Environmentalists Should Care About What Happens to Julian Assange


The public deserves the truth about how critical decisions are made in our name. (istock)

At a time when the world is running out of time to stop climate change that will exceed nations’ capacity to adapt to it, we, the public, deserve the truth about how critical decisions are made in our name. A free and independent press and protections for whistleblowers are crucial for keeping politicians and the government accountable to the people. Environmentalists are aware of the threats of certain media outlets denying that climate change is real, but many don’t realize how much our cause is undermined by facts that aren’t revealed to begin with.

Take the United Nation’s annual climate change Conference of the Parties (COP15), in 2009 in Copenhagen. U.S. diplomats sought to impress upon the world that the United States was a leader in addressing climate change by limiting greenhouse gas emissions, which are responsible for global warming and ever-intensifying extreme weather, while making sure there would not actually be any binding limits on those emissions.

Ahead of the conference, and bypassing U.N. protocols, U.S. delegates drafted an agreement that would overturn the existing Kyoto Protocol, which held that wealthy countries must reduce their emissions faster than lower-income countries who had contributed less historically and emitted less per capita. In the 13 years since COP15, global emissions have continued to rise, threatening to wipe out some of the same island nations that were coerced into the Copenhagen accord, and risking climate change “beyond the limits of what nations can adapt to.”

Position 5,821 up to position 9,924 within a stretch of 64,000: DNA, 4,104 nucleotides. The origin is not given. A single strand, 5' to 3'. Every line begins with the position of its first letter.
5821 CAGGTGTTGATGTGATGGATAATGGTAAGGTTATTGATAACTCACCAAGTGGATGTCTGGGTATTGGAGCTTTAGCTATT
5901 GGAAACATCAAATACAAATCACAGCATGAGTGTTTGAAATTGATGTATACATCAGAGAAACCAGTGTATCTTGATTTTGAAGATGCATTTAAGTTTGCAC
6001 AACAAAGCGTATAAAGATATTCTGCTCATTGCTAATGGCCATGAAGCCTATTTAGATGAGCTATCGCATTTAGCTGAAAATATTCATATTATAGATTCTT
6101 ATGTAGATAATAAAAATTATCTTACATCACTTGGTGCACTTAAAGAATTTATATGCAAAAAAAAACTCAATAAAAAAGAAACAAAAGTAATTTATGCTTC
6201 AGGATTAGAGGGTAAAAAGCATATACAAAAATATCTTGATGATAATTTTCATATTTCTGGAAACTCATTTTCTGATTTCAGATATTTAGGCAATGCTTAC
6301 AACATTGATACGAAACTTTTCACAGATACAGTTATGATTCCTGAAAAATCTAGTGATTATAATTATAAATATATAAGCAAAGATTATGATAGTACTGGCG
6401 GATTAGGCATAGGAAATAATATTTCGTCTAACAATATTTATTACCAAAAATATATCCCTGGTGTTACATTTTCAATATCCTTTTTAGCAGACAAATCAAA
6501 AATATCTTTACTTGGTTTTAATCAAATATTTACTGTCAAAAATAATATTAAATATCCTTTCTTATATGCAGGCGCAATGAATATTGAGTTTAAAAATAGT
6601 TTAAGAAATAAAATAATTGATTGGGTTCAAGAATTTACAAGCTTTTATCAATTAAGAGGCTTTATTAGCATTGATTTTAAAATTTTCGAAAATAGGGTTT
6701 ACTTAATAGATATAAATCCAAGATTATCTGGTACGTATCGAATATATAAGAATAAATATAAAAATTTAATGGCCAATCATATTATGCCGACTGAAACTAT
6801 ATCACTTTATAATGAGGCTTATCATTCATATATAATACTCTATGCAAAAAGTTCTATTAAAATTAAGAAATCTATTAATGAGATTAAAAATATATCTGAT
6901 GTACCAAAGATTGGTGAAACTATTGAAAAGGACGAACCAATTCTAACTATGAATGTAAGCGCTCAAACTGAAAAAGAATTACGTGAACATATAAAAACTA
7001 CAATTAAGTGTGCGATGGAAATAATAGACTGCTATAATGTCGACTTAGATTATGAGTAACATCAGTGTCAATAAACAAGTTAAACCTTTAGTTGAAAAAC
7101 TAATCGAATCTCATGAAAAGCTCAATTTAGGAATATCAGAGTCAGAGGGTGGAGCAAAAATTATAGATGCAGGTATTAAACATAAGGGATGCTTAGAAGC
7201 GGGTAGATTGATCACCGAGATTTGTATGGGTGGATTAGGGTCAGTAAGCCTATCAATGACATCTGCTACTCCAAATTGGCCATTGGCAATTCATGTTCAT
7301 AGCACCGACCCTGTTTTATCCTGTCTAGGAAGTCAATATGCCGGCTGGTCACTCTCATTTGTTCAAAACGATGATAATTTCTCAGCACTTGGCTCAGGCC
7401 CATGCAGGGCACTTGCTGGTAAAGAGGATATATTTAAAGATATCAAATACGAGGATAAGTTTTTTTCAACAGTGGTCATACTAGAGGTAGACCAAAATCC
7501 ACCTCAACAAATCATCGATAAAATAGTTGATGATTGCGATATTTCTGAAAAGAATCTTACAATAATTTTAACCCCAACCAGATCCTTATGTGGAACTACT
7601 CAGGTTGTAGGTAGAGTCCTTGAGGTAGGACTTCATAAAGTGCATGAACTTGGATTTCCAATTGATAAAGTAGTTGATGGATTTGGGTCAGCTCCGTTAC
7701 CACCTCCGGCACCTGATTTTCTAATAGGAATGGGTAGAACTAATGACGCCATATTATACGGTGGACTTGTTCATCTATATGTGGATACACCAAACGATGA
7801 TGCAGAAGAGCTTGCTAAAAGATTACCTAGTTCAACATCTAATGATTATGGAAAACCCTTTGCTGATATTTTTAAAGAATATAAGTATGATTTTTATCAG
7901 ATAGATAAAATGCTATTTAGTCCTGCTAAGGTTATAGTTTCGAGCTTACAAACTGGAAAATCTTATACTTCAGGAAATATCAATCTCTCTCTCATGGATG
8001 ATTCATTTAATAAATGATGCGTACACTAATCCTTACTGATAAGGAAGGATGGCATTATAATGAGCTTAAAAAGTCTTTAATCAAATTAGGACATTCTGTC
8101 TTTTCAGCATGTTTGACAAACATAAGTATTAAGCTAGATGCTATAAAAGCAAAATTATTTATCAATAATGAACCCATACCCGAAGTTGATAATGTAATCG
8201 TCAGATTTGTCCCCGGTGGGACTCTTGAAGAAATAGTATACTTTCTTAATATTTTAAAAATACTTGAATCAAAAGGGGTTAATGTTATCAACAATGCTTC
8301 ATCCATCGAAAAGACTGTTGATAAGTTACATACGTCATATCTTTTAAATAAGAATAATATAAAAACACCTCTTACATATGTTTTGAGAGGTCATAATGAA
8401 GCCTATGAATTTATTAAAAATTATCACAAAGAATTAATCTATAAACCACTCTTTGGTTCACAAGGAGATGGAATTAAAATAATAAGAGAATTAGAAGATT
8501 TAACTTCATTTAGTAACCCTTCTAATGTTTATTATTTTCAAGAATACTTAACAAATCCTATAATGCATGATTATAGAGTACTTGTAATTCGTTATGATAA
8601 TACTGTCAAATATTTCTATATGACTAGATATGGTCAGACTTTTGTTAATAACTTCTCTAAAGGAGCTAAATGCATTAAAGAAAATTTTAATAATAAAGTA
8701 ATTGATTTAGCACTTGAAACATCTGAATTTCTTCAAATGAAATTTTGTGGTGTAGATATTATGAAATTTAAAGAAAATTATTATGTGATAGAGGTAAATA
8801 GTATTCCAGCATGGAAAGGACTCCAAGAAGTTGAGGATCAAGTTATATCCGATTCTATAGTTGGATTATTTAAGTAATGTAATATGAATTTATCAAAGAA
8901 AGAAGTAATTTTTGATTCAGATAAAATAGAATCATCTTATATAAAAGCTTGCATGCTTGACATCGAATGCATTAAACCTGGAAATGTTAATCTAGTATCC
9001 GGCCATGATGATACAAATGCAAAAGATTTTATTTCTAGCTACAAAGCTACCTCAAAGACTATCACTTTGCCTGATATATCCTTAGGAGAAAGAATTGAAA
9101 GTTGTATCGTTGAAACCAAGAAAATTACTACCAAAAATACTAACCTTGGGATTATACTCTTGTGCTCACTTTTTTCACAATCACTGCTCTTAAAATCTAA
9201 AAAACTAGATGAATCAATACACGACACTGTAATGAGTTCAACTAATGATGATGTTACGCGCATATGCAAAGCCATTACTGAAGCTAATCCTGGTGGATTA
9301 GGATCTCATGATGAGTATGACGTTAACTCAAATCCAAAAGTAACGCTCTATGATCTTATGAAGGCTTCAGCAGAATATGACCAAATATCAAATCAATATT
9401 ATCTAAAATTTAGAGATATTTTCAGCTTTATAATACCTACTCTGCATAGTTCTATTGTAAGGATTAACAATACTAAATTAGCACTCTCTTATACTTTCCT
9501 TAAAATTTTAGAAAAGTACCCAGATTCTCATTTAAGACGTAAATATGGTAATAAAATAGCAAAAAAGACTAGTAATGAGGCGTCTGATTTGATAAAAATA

We know about the United States’ underhandedness at COP15 because anonymous sources with access to internal diplomatic memos leaked a trove of communications via a secure, encrypted portal. During its operation between 2006 and 2019, the portal facilitated thousands of leaks from whistleblowers from around the world who were determined to share disturbing government and private sector secrets with the public. Major newspapers, including The New York Times, The Guardian, Der Spiegel, and others, relied on these publications as source material. This portal is now mostly silent as its founder sits in solitary confinement in a maximum-security prison in the United Kingdom, under conditions that the U.N. Special Rapporteur on Torture has determined amount to arbitrary detention, torture, and cruel and inhuman punishment.

This portal is Wikileaks and its founder is Julian Assange, an Australian journalist and activist.

Wikileaks is perhaps best known for the 2010 leak of the collateral murder footage by American soldier Chelsea Manning. The 2007 video shows an American helicopter gunning down and killing unarmed Iraqi civilians, including two Reuters reporters, and severely wounding two young children. The U.S. military did not report this act or take disciplinary action against the soldiers or commanders. When the video came out, it was evidence of a war crime under international law. For its part, the United States sentenced Manning to 35 years in prison. The collateral murder video has become a symbol of the U.S.’s double standards on transparency, human rights, and imperialism.

The U.S. government cracked down on Assange and Wikileaks for publishing evidence of crimes and misconduct by people in high levels of government administration and political power that challenged the narrative they wanted the public to believe.

Environmentalists are well accustomed to being misled and gaslit by politicians and government agencies. President Joe Biden’s recent approval of the Willow project in Alaska, breaking his campaign promise of no more drilling in the Arctic, is just the most recent example. If Wikileaks were still operational, what might the public learn about how this decision came about?

The persecution of Assange puts a chill on media outlets, journalists, and whistleblowers at a time when we most need them to tell us the truth. It is our duty to act now to stop the worsening of climate change. It is our duty to act now and free Julian Assange.

Julia Hansen is a climate activist based in Boston.


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